A New Capital Gains Battle: The “Carried Interest”

Published: July 2, 2007

<strong>To:        State and Local Association Executives</strong> <br /><font face="Times New Roman" size="3"><b>        State and Local Government Affairs Directors</b></font> <br /><font face="Times New Roman" size="3"><b>From:        Jerry Giovaniello, NAR Senior Vice-President Government Affairs</b></font> <br /><font face="Times New Roman" size="3"><b>RE:        A New Capital Gains Battle:  The “Carried Interest” </b></font><br /><br /><font face="Times New Roman" size="3"><b>The following is an update on the status of the &quot;Carried Interest&quot; debate in Washington D.C. </b></font><br /><br /><font face="Times New Roman" size="3">Legislation guaranteed to spark a ferocious new capital gains debate has exploded in Washington.  The bill, H.R. 2834, will have an <b><i>adverse impact on most real estate partnerships</i></b><i>.</i>  The legislation has been designated as a mechanism to generate revenue to “pay for” reforms to the Alternative Minimum Tax (AMT).  We wanted to inform you about this legislation and to let you know that we will likely call on you over the summer for significant grassroots input.  </font> <br /><br /><font face="Times New Roman" size="3"><b><i><u>Background</u>:</i></b><i> </i>Recently, the financial press has explored the private equity markets and has highlighted that these markets are not subject to any federal or state financial or securities regulation.  More specifically, Blackstone, a Wall Street private equity investment fund, has drawn attention not only for its recent public stock offering, but also for the huge compensation amounts that the fund managers have received.  The fund managers treat this particular type of income as capital gains income, taxed at 15%.  <i>The tax writing committees have been evaluating whether it is appropriate to continue to tax those earnings at capital gains rates.  Their answer is an emphatic NO.</i></font> <br /><br /><font face="Times New Roman" size="3"><b><i><u>What Does This Have To Do With Real Estate?</u> </i></b><i> </i>A reasonable person could conclude that the unregulated private equity market has created the perceived abuse, so the private equity market will likely bear the burden of correcting the situation.  Reasonable, but not what’s happened.  <i>The new legislation goes well beyond Wall Street and will reach not only private equity and most other investment funds (including pension funds), but real estate partnerships, as well.  LLCs and LLPs will likely be covered as well, as they are treated as partnerships.</i></font> <br /><br /><font face="Times New Roman" size="3"><b><i><u>What the Bill Does:</u> </i></b><i> </i> H.R. 2834 eliminates capital gains tax benefits for all partners or fund managers who provide “investment management services” to the partnership or fund.  The target is what’s called a “carried interest.” Carried interests can be thought of as a way to allow asset managers to “get a piece of the action” over and above their “regular” compensation.</font> <br /><br /><font face="Times New Roman" size="3">Similarly, a real estate carried interest grants a specially allocated portion of the profits to the partner(s) providing the services to operate the partnership.  The “carried interest” is usually activated when the property is sold.  Historically, that portion of profits has been taxed as a capital gain.  <b><i>H.R. 2834 specifies that those who provide services to manage and operate real estate partnerships will no longer receive capital gains benefits for those carried interests, but will pay tax at ordinary income rates on the carried interest.  </i></b></font> <br /><br /><font face="Times New Roman" size="3"><b><i><u>What Will Congress Do</u></i></b><i>?  </i>H.R. 2834 has prominent sponsorship.  The lead sponsor is Congressman Sander Levin (D-MI), a very senior member of the Ways and Means Committee.  Chairmen Rangel (D-NY) and Financial Services Committee Chairman Barney Frank (D-MA) are also sponsors, along with ten senior Ways and Means Democrats.  There is no companion Senate legislation, but Chairman Baucus (D-MT) and Ranking Member Grassley (R-IA) have introduced a related, but much less far-reaching bill.</font> <br /><br /><font face="Times New Roman" size="3">While no official estimates have been issued indicating how much revenue the Levin bill will generate, its scope suggests that it is likely to generate tens of billions in “new” revenues.  Chairman Rangel has indicated his intent to use this “new” revenue to “pay for” Alternative Minimum Tax (AMT) reform.  </font> <br /><br /><font face="Times New Roman" size="3"><b><i><u>What is NAR’s Response?  </u></i></b>NAR is operating on two fronts.  An informal network representing around 100 organizations in dozens of industries is making an aggressive effort to kill this legislation.  All the major real estate organizations are working within that network.  In addition, NAR and the other real estate organizations have joined forces to assure that real estate partnerships will not be subject to any new rule that would modify the capital gains treatment that currently applies to real estate partnership carried interests.</font>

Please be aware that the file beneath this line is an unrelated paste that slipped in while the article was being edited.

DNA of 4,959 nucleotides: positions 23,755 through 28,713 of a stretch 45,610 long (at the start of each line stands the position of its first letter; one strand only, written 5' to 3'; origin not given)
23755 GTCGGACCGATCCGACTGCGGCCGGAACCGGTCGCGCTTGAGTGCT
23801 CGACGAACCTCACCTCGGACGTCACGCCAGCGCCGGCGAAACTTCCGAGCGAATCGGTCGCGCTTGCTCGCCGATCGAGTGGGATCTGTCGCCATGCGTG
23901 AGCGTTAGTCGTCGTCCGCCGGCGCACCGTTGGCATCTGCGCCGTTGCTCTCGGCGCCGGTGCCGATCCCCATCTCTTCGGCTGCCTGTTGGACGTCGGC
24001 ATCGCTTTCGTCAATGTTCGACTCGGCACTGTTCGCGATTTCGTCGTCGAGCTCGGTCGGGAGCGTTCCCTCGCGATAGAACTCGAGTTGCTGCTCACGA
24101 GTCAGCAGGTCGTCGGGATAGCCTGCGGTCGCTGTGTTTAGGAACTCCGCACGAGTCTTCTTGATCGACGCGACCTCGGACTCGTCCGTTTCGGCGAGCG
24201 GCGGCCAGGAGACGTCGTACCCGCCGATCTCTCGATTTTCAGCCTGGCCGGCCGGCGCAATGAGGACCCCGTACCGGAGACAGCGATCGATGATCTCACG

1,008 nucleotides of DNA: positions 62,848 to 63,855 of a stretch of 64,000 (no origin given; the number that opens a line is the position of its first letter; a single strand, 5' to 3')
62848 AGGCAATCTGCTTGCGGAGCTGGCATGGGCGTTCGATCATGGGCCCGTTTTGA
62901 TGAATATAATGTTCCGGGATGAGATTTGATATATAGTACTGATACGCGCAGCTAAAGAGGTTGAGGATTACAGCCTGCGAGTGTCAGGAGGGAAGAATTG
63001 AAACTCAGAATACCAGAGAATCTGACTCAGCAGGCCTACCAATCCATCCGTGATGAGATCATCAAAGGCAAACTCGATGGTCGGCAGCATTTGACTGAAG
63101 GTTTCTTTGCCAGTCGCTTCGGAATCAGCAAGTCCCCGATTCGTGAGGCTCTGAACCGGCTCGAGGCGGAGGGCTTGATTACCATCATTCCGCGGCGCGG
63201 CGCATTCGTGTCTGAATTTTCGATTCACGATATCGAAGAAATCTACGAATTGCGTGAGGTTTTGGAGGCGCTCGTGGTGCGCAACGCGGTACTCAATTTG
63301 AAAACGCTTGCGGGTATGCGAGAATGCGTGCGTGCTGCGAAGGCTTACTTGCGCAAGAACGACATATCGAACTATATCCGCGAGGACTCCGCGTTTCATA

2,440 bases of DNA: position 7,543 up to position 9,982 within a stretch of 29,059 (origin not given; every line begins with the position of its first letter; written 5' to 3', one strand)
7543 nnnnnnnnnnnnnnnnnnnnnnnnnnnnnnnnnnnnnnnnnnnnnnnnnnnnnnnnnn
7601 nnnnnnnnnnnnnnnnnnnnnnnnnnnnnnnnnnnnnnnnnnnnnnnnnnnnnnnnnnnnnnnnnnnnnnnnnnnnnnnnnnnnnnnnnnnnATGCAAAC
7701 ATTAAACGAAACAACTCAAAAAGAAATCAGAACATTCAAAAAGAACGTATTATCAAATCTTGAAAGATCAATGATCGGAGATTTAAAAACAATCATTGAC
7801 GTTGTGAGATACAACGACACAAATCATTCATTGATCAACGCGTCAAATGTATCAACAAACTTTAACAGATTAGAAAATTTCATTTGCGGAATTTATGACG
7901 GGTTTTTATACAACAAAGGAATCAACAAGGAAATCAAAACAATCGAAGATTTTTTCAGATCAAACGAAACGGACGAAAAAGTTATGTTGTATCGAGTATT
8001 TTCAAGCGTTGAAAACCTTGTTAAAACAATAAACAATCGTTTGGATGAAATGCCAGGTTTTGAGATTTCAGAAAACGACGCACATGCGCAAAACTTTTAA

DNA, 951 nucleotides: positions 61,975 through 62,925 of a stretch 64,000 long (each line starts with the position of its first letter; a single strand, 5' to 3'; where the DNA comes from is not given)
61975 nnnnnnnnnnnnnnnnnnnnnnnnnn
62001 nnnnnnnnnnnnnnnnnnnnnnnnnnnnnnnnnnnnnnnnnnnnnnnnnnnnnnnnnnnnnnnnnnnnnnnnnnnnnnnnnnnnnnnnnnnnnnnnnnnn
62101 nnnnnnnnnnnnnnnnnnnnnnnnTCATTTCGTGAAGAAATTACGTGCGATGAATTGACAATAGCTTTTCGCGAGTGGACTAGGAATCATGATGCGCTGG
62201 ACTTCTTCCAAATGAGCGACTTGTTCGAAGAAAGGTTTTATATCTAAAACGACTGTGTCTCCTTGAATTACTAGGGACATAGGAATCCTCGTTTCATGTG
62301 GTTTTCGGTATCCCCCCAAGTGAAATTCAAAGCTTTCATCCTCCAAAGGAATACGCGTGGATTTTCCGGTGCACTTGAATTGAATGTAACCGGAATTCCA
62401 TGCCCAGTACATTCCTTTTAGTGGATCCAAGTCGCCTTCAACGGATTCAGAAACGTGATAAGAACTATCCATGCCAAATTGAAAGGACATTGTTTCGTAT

Last modified: July 2, 2007 at 7:53 am | Originally published: July 2, 2007 at 7:53 am
Printed: September 27, 2020